The Australian Securities and Investment Commission slows down Bitcoin Group’s enlistment on the ASX until all the requirements are met.

Bitcoin Group, Australia’s largest mining company, has pushed back its Initial Public Offering again. It will postpone the date of the company enlistment on the ASX until the middle of January because of the requirement to issue the third prospectus. Unfortunately the company faces obstacles on the way towards its aim not for the first time.

Initially Bitcoin Group came across several stops from the Australian Securities and Investment Commission (ASIC) after it had raised most of the $3.6 million needed for the IPO. The first one took place soon after the receipt of the first prospectus.

ASIC withheld the listing date for the second time when it emerged that the group was promoting the fundraising round on a Chinese social media platform WeChat before the prospectus was approved and lodged.

In the end of November Bitcoin Group had to issue the third prospectus as ASIC required to hire an independent expert to prepare a detailed report on the bitcoin mining and the bitcoin mining equation process.

ASIC insisted on providing a report to ensure that investors were aware of the possible threats behind the digital currency. It wanted to get information on “how the Bitcoin industry operates, the variables underpinning the Bitcoin Mining Equation… and its impact on BCG, and information setting out future performance of BCG…”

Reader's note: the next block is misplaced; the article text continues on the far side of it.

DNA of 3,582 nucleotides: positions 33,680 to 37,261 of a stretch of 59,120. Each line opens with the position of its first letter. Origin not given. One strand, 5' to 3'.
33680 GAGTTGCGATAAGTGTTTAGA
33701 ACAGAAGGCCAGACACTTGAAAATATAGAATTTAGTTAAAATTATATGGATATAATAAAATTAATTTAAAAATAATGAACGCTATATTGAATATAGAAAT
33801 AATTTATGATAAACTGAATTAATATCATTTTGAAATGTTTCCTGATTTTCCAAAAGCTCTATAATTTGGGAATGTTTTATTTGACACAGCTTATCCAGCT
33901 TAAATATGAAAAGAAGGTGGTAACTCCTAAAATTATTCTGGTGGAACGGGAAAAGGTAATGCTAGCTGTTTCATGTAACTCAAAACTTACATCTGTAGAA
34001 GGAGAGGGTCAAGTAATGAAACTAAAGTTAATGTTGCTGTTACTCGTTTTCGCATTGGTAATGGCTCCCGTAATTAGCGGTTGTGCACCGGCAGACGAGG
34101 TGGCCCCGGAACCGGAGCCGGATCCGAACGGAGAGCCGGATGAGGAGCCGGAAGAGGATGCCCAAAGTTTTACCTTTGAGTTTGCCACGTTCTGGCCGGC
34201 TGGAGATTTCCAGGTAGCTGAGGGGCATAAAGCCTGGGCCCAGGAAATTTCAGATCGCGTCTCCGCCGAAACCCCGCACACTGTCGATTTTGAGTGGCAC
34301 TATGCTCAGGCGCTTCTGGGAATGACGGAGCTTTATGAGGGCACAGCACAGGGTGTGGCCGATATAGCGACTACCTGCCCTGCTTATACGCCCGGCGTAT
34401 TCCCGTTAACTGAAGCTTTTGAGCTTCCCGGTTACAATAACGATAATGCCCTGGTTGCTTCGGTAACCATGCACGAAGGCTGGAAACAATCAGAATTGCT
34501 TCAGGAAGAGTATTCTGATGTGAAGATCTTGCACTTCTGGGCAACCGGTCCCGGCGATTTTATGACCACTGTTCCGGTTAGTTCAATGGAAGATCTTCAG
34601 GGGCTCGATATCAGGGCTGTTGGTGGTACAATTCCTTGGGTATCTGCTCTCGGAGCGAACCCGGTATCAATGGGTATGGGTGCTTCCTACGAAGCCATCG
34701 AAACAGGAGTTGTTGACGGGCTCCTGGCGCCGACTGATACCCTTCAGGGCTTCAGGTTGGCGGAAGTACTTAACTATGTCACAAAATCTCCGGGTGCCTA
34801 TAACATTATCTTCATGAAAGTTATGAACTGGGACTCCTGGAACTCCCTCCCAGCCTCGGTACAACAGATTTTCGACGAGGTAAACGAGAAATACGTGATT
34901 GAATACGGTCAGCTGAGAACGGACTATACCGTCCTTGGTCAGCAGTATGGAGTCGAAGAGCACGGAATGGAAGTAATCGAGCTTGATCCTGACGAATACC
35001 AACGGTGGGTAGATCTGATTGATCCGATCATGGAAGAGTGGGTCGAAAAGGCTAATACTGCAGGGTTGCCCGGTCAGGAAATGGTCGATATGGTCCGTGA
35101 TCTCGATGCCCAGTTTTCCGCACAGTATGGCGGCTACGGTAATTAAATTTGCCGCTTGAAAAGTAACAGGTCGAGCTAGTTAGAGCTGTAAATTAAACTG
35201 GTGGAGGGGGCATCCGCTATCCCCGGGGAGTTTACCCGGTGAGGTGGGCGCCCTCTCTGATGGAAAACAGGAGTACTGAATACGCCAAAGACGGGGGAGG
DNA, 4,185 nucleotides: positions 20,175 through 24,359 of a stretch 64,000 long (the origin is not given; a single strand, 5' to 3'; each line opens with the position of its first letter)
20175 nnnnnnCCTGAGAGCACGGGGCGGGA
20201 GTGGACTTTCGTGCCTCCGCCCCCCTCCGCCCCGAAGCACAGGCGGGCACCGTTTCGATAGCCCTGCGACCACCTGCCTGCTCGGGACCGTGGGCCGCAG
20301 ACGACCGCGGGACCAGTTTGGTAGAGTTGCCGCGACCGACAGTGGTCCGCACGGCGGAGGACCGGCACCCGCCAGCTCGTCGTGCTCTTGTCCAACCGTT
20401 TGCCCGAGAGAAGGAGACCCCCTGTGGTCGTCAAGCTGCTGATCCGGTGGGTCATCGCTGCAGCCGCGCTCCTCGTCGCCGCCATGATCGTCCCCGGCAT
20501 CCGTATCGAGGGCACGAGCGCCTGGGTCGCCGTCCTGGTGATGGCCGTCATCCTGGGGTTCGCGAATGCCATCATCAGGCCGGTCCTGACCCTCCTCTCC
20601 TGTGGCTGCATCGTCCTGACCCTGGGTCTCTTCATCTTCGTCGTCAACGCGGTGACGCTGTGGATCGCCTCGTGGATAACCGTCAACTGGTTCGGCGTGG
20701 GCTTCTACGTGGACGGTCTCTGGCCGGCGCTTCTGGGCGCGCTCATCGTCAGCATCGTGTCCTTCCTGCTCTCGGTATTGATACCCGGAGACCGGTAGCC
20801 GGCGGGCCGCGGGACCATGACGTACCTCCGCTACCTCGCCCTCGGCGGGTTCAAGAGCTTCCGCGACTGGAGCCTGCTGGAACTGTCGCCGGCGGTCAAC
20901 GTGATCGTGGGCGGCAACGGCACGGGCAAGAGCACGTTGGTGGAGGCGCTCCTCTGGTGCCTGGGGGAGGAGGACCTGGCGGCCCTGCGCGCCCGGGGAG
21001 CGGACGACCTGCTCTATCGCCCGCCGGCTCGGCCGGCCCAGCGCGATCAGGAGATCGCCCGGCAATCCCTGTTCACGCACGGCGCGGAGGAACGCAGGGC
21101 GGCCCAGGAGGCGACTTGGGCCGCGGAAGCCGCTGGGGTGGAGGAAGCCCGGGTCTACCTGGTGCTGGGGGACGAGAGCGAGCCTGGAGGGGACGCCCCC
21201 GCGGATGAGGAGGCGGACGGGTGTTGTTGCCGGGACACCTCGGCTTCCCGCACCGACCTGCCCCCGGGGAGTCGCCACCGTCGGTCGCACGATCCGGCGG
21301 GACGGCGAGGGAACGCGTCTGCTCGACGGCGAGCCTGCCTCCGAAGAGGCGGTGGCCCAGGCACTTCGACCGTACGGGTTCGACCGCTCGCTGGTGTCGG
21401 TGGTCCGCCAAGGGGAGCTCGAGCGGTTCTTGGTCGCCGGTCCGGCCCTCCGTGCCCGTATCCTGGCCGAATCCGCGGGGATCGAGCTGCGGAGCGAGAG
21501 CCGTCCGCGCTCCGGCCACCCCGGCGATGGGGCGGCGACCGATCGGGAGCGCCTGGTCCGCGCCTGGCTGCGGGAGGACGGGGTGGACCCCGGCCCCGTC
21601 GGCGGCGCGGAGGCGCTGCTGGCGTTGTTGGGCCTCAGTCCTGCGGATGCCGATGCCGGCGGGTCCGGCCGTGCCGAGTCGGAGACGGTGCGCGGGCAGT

As a result of multiple delays Bitcoin Group has announced that investors who have already applied for the company’s shares will be able to withdraw and get a full refund.

If the process of enlistment to the ASX goes successfully, the market value of Bitcoin Group will reach $33 million which will make it the second largest bitcoin company listed on the ASX. The first place goes to DigitalBTC that joined the ASX in 2014.

Bitcoin Group was founded in Melbourne in 2014 as a result of five-year partnership between CEO Samuel Lee and co-founders Allen Guo and Ryan Xu. When the deal is finally complete, ASX shareholders will own more than half the company, 60.6%. The three executive directors will share the rest of 8.6%.

Bitcoin Group now operates seven facilities across Australia, China and Iceland. The startup produces around 1.57% of the global mining output through its seven mining sites and in the period 2014-15, it mined around $2 million worth of the digital currency.

Most of the company’s revenue, 98.5%, is produced through Chinese operations. The prospectus lists this as one of the key risks at the enterprise together with volatile bitcoin price and cautious attitude to a relatively new industry.

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